In terms of the sheer number of species and of individual animals, Anoles may be the most successful of all lizard groups. Each year, herpetologists add several new discoveries to the total species count – which now stands at 388! In Anole-rich regions, several seemingly-similar species manage to co-exist in the same habitat…and many thrive in and around towns, farms and even cities. Their adaptability sometimes leads to staggering population densities, with up to 10,000 Anoles per acre being present on some Caribbean islands! Intelligence may also play a role in their success, as is shown by this fascinating study . Many herpers of my generation were introduced to reptile-keeping by the Green Anole, Anolis carolinensis…today we’ll take a look at the fascinating, diverse family to which it belongs.
The world’s 388 Anole species are classified in the family Dactylidae (formerly Iguanidae) and the genus Anolis.
Most Anoles are alert and active, and nearly all have a streamlined body with long tails, limbs and digits. Males have colorful dewlaps (areas of loose skin below the throat) that are erected during mating and territorial displays. Female Green Anoles, and those of several other species, sport smaller, less colorful dewlaps. The body color is usually some shade of green, tan or brown, and many are capable of rapid color changes.
Anoles range in size from the various Twig Anoles, which barely reach 3 inches in length, to Cuba’s Knight Anole, A. equestris, an 18-inch long hunter of treefrogs, lizards, small snakes, and nestling birds. The Grenada Anole, A. richardi, is also sizable, sometimes exceeding 12 inches in length. Most Anoles, however, measure 6-8 inches when fully-grown.
Range and Habitat
Anoles range from the southern United States through the Caribbean and Mexico to Central and South America. Mexico is home to over 50 species, while well over 100 occupy various Caribbean islands. The USA has but a single native, the Green Anole. However, it is by no means “Anole-poor”, as stowaways and released/escaped pets have resulted in the establishment of breeding populations of at least 9 foreign species!
In the USA, all introduced species except the Brown Anole are restricted to Florida, which is now home to Hispaniolan Green, Puerto Rican Crested, Barbados, Marie Gallant Sail-Tailed, Cuban Green, Jamaican Giant, Large-Headed, Bark, and Knight Anoles. The highly adaptable Brown Anole has managed to extend its range into southern and perhaps central Georgia. First documented in peninsular Florida in the 1940’s (and likely established earlier in the Florida Keys), the USA’s Brown Anole population is comprised of 2 interbreeding subspecies – the Cuban Brown Anole, Anolis sagrei sagrei and the Bahaman Brown Anole, A. s. ordinatus.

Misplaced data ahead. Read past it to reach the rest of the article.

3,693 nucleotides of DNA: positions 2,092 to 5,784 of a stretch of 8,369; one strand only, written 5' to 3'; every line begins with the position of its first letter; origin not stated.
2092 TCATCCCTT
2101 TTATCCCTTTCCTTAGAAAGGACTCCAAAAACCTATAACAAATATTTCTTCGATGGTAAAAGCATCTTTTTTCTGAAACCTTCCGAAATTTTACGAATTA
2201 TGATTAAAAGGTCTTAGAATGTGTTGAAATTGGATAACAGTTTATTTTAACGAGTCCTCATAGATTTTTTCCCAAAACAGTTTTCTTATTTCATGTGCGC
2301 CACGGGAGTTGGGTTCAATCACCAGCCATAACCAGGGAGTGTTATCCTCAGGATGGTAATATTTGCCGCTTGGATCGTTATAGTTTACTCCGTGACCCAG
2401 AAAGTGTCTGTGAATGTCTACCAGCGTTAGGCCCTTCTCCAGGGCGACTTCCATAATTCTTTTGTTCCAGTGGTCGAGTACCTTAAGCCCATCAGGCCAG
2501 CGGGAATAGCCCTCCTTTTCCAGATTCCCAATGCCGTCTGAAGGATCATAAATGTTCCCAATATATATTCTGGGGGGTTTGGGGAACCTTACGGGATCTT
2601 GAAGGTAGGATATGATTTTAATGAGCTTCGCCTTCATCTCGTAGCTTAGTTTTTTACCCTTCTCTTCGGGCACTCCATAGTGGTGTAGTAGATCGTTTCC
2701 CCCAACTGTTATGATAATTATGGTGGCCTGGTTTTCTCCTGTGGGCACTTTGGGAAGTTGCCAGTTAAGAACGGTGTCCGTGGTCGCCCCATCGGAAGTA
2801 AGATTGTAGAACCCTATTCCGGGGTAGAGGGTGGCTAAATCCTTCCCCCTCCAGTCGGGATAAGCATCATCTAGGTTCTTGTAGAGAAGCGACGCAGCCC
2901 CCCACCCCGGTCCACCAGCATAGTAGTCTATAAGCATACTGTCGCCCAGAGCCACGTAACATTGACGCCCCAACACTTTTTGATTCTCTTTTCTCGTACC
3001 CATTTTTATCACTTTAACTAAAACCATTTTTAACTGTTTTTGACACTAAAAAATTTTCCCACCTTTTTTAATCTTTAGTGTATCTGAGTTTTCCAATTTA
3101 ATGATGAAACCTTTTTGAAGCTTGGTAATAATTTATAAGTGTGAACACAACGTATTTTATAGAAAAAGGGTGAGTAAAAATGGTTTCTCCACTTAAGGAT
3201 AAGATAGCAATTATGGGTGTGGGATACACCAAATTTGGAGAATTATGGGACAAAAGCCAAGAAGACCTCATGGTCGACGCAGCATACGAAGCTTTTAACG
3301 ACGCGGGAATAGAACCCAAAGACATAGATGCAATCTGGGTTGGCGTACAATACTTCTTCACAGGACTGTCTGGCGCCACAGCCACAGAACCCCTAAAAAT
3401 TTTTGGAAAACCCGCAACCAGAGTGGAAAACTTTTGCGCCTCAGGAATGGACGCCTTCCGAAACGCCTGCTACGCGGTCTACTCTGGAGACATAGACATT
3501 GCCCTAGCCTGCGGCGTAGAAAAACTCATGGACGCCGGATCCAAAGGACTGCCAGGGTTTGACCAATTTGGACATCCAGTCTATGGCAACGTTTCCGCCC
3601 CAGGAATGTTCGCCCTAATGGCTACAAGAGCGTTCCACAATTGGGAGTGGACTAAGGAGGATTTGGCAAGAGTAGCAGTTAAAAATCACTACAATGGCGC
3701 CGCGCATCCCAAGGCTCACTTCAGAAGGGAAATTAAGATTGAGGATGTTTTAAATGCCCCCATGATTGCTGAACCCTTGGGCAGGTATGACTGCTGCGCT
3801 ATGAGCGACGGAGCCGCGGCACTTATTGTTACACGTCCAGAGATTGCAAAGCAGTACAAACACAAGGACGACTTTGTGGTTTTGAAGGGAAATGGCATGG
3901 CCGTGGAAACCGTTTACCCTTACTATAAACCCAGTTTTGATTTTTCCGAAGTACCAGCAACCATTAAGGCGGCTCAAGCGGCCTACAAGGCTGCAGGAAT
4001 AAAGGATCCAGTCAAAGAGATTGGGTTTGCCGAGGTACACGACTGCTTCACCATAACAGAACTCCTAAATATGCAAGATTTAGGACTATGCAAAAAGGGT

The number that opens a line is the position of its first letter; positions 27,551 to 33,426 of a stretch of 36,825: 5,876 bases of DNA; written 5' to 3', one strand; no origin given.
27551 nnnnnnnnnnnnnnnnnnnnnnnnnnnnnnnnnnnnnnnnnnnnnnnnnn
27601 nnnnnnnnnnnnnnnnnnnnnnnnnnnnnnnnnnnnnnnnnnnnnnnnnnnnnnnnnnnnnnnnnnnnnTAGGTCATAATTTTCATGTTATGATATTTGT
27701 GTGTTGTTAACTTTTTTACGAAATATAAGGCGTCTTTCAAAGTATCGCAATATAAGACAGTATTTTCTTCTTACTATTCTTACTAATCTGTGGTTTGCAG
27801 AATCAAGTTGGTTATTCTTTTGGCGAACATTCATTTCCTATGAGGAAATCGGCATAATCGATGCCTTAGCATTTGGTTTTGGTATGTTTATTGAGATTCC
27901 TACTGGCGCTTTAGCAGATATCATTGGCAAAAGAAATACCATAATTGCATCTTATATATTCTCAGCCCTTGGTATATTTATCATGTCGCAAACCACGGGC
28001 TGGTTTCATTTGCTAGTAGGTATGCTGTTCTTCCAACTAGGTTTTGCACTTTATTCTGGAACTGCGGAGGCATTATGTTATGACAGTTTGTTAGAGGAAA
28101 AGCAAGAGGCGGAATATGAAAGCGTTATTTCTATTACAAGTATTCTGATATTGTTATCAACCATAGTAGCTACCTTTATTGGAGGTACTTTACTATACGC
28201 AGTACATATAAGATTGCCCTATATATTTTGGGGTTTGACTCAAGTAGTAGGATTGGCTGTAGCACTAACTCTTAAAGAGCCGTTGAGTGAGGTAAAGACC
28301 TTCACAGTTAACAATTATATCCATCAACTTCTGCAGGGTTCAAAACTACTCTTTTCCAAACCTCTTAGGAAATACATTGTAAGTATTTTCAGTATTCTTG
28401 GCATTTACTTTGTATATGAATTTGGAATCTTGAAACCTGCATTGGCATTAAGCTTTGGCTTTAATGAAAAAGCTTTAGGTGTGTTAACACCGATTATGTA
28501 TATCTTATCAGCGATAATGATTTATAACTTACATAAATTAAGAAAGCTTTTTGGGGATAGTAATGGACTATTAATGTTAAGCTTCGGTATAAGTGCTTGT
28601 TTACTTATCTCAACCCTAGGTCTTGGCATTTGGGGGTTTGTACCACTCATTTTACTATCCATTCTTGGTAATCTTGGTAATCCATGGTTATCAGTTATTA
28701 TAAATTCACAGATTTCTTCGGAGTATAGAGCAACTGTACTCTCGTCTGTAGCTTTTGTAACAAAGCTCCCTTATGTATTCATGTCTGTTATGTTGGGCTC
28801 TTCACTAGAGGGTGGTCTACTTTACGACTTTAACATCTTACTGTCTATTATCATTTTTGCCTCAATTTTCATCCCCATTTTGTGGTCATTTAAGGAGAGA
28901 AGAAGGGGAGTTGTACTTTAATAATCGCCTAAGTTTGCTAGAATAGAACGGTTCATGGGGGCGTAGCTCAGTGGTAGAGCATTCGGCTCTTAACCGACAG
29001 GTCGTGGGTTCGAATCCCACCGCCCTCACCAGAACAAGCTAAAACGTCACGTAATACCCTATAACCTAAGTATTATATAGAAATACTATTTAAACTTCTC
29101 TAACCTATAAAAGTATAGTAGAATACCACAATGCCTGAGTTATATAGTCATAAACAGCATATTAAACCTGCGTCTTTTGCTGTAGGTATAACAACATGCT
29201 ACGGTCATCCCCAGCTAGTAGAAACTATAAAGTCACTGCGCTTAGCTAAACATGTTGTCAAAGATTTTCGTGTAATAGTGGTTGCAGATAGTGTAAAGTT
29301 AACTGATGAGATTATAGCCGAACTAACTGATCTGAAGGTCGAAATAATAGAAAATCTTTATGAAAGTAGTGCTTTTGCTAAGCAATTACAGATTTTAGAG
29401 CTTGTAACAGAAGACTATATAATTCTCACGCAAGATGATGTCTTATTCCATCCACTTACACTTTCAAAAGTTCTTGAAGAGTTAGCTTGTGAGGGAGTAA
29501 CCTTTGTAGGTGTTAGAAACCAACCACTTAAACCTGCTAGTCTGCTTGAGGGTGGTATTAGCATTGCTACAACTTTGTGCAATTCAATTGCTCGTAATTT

While ground-dwellers are known, most Anoles are arboreal, with different species (often in the same habitat) favoring reeds, bushes, tree trunks, low limbs, and forest canopies. Anoles have adapted to life in rainforests, dry forests, cities, farms, suburban yards, arid scrub, swamps, brushy grasslands, riverside thickets, and many other environments. Some, such as the Cuban Brown Anole, may actually be more common around human dwellings than in their natural habitats. This highly adaptable lizard has actually been observed to quickly change to an arboreal lifestyle after the introduction of a terrestrial predator (please see this article); many believe that it is also responsible for decline in Florida’s Green Anole population.
Anole Care and Feeding
Anoles make wonderful pets, as they are out and about by day, and usually quite active; their group dynamics will keep even the most experienced keeper fascinated. Many breed year-round if properly cared for, and some may be housed with certain treefrogs, skinks and other animals. However, the common opinion that Anoles are a “beginner’s” lizard does these fascinating creatures a great disservice. All Anoles are highly-complex, and have very specific needs that must be met. Without ample space and cover, proper temperatures, access to UVB and a highly-varied diet, they will not thrive. Please see the linked articles for detailed information on their care, and be sure to post your questions and observations below.
Anoles feed largely upon flies, caterpillars, spiders, beetles and other invertebrates, and many also take over-ripe fruit, nectar and sap. Larger species, such as the Grenada and Knight Anoles, occasionally add smaller lizards, frogs and snakes to the menu.
Anoles are major food items for predators ranging from large spiders to small mammals and birds. Therefore, most are instinctively wary, and they tend to remain high strung in captivity. While there are exceptions, few take well to handling.